Michigan v. Parks (Opinion on Application - Remand to TC)Annotate this Case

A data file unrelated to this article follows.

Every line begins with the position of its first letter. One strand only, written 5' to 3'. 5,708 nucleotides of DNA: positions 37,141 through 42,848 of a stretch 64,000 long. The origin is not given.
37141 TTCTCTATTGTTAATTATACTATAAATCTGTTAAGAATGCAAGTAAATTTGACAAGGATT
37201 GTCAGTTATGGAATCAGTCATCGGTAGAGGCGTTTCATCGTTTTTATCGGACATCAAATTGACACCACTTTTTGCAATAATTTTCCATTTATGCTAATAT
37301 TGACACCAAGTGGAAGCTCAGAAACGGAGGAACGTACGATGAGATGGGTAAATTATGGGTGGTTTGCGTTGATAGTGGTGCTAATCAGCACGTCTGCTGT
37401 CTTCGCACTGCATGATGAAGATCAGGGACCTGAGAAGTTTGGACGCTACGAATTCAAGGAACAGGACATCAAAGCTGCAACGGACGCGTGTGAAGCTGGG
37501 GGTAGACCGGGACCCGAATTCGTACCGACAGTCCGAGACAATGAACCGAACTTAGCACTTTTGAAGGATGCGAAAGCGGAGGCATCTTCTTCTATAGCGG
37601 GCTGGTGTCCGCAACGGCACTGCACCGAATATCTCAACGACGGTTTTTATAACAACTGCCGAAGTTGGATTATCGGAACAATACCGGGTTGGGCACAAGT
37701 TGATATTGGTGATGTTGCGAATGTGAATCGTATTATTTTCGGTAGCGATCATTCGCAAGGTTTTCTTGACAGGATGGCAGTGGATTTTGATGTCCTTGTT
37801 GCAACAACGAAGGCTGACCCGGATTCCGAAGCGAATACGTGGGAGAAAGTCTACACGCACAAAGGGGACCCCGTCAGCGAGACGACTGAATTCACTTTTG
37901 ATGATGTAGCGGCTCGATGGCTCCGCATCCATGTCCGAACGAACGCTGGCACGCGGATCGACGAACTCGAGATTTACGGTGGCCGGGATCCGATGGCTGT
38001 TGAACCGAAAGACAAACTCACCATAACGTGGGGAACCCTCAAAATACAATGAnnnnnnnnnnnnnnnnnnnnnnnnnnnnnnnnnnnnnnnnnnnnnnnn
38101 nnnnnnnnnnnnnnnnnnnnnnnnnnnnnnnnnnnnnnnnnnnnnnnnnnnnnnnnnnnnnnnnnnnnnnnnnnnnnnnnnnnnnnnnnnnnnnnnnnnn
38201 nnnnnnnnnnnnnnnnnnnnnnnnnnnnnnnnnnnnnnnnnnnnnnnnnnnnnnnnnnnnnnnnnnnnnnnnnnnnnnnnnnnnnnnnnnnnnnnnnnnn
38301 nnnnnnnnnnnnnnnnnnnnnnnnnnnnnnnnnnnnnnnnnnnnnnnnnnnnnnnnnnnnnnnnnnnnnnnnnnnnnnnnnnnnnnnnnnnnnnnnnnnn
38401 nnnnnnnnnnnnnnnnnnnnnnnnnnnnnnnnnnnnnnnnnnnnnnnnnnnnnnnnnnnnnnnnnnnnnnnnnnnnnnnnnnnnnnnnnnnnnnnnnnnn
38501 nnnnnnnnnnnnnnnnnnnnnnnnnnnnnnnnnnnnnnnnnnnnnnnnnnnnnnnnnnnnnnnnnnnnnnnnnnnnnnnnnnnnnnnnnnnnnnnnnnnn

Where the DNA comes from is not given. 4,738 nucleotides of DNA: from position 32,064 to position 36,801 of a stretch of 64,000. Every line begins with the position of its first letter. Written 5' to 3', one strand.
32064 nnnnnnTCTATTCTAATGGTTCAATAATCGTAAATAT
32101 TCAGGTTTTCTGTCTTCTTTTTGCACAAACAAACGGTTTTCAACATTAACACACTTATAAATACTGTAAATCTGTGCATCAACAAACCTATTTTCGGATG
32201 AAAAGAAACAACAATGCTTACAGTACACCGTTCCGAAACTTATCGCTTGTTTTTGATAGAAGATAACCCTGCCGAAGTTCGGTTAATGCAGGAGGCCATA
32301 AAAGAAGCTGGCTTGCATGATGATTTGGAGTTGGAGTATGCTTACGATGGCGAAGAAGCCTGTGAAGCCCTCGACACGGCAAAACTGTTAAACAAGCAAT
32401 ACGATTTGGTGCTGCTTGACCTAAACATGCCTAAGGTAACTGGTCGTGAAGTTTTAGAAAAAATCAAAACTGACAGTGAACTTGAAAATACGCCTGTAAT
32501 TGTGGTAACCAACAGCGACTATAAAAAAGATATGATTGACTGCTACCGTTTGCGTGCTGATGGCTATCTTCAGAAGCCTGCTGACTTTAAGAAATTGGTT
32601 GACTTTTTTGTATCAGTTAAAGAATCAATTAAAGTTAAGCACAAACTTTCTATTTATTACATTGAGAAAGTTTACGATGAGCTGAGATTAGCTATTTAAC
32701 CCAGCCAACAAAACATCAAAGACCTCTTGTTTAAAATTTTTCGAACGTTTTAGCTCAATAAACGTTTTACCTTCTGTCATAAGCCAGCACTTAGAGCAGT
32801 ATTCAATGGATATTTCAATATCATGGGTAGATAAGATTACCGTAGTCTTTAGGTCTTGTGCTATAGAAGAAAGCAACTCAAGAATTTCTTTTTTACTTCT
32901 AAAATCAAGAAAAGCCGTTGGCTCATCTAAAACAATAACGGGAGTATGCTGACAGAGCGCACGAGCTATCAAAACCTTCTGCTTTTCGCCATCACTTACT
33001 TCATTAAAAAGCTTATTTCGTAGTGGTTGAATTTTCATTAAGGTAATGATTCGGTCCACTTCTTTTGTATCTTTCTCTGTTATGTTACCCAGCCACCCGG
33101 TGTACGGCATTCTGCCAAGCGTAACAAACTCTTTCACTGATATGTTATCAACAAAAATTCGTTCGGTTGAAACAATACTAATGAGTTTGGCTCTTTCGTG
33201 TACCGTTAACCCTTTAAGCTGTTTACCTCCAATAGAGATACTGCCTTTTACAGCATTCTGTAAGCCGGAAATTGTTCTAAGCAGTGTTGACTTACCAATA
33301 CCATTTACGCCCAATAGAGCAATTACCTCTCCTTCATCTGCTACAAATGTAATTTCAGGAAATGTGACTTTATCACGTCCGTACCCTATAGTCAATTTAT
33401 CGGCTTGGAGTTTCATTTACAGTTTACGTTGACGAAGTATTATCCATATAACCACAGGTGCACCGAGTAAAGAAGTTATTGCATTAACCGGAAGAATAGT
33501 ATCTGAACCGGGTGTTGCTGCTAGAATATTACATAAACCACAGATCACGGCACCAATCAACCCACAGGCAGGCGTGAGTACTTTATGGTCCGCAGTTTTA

Kemo Parks was convicted by jury for first-degree premeditated-murder. Parks was 18 years old when he aided and abetted in the murder. Parks argued that his sentence was cruel and/or unusual punishment under both the United States and Michigan Constitutions. Under current United States Supreme Court precedent, the Michigan Supreme Court concluded Parks’s Eighth Amendment argument failed. However, the Court held his sentence of mandatory life without parole violated the Michigan Constitution’s ban on “cruel or unusual” punishment. Specifically, his sentence lacked proportionality because it failed to take into account the mitigating characteristics of youth, specifically late-adolescent brain development. Therefore, the Supreme Court reversed the portion of the judgment of the Court of Appeals affirming Parks’s sentence, vacated Parks’s life-without-parole sentence, and remanded this case to the Circuit Court for resentencing proceedings.